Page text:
What made you decide to write The Auctor Trilogy?

Honestly, I originally started out writing crime fiction.  After spending hour after hour attempting to get through just a measly 6 pages, I realized that what I was writing wasn’t something I enjoyed.  What I enjoyed reading was fantasy, so it made sense to write a fantasy novel.  After that, Adelaide’s journey poured out of me and I’ve been enjoying writing it ever since… maybe a little too much, considering how long the books are!

When did you realize being an author was what you wanted to do?

My grandfather was an author and I started reading his books when I was 8.  That was when I realized that writing could be amazing… but that it wasn’t always a solid career plan if you like stability.  I wrote my first, for lack of a better term, “book” when I was 14.  My Dad was kind enough to have it bound and gave it to me as a Christmas gift.  Since moving out of my parents’ house over a decade ago, the “book” seems to have gone missing.  I’m sincerely hoping that it never gets found as my memory of it is that my 14 year old self could have done some additional editing.  I started writing the Auctor Trilogy series when I was 27 years old. It started as more of a hobby, but the more I did it, the more I loved it.

Why did you choose to do first person rather than third person narration throughout most of the novel?

Again, how I started writing was definitely not what I ended up with.  Originally, I told Addie’s story from the third person.  However, when I realized that there was going to be a romantic portion to the story, I realized that third person simply wasn’t going to cut it and switched to first person.  I personally prefer to write in third person as I feel it gives a better sense of the whole scene, which is why I do Constance’s portion of the books in third person.

Who are your literary heros?

Well, J.K. Rowling, of course, because who isn’t inspired by someone that can create a children’s book that enthralls adults?  But the authors that inspired me throughout my adolescence and into adulthood are Madeline L’Engle, Ann M. Martin, and V.C. Andrews.  My current favorite author is Victoria Aveyard.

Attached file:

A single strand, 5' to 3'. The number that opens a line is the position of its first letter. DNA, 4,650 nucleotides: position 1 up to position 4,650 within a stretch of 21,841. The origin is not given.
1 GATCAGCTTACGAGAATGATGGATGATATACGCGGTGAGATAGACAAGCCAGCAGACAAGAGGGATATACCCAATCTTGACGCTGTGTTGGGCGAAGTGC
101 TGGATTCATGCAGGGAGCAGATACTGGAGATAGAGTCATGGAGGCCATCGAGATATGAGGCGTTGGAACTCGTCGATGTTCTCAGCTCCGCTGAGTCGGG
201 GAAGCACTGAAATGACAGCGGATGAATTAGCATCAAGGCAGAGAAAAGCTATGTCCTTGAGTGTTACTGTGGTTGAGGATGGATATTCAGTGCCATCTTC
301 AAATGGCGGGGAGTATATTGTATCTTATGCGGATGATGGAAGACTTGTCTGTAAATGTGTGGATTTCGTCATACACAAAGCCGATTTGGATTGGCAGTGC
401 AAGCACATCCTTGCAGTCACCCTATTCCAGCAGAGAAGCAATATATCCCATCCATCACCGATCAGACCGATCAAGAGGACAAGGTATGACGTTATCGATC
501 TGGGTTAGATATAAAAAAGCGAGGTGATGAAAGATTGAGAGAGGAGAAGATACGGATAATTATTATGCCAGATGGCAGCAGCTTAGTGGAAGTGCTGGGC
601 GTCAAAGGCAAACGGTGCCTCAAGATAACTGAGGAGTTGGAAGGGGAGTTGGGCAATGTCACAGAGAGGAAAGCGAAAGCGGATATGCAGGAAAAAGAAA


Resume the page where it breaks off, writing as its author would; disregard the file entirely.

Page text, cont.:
What is your writing process like?

Unbelievably long.  I spent five years writing the first book, along with drafts of the second, third, fourth, and even the beginning of the fifth book.  Each time I would think I was done with the first book, I would start working on the second, third, or fourth book, and then would realize I had so many items and storylines that I wanted to do differently, so would go back over and over again.  The first 20 or so drafts of each book is so like going on an adventure – I get to discover what Addie, her brother, and her friends are going to experience and learn, which is so much fun.  It’s almost like reading rather than writing.  It’s the last 30 or so drafts that make the process so painful, because I obsess over every single word and every single sentence.  It’s terrifying to think of other people reading what I wrote and thinking, “Why did I even bother to buy this book?” So I spend a ton of extra time on the details… knowing that when each book publishes, there is a very good chance there are still going to be mistakes and/or portions that people do not enjoy.

Why did you choose self-publishing over the more traditional route?

I submitted my manuscript to several literary agents, but was not successful in finding someone interested.  I can’t say that I blame them – being concise is not a skill of mine.  Trying to sum up literally thousands of pages of writing into a page was not something I do well.  My biggest problem was that I would get the standardized rejection letter, which was always very polite, but not helpful at all in the process.  After a while, I realized I was better off self-publishing and seeing what happened.  Plus, I really needed a push to continue editing the second, third, and fourth books, and I thought self-publishing the first book would give me a timeline for the next books.

Speaking of motivation, how do you keep motivated to write such long books?

I love writing Addie’s story.  It honestly doesn’t even feel like my story while I’m writing it – it feels like the story already exists in the world, and I’m just putting it down on paper.  I realize that sounds a little hippy-ish, but that’s how it feels a lot of the time.  And what really keeps me motivated is discovering what happens next – where will Addie go?  Who will she meet? When will she find out what the Exemplars and her ancestor have in store for her?

Do you write all day every day?

I wish.  No, I have a regular 8-5 day job, and then write typically fairly late at night during the week and on weekends.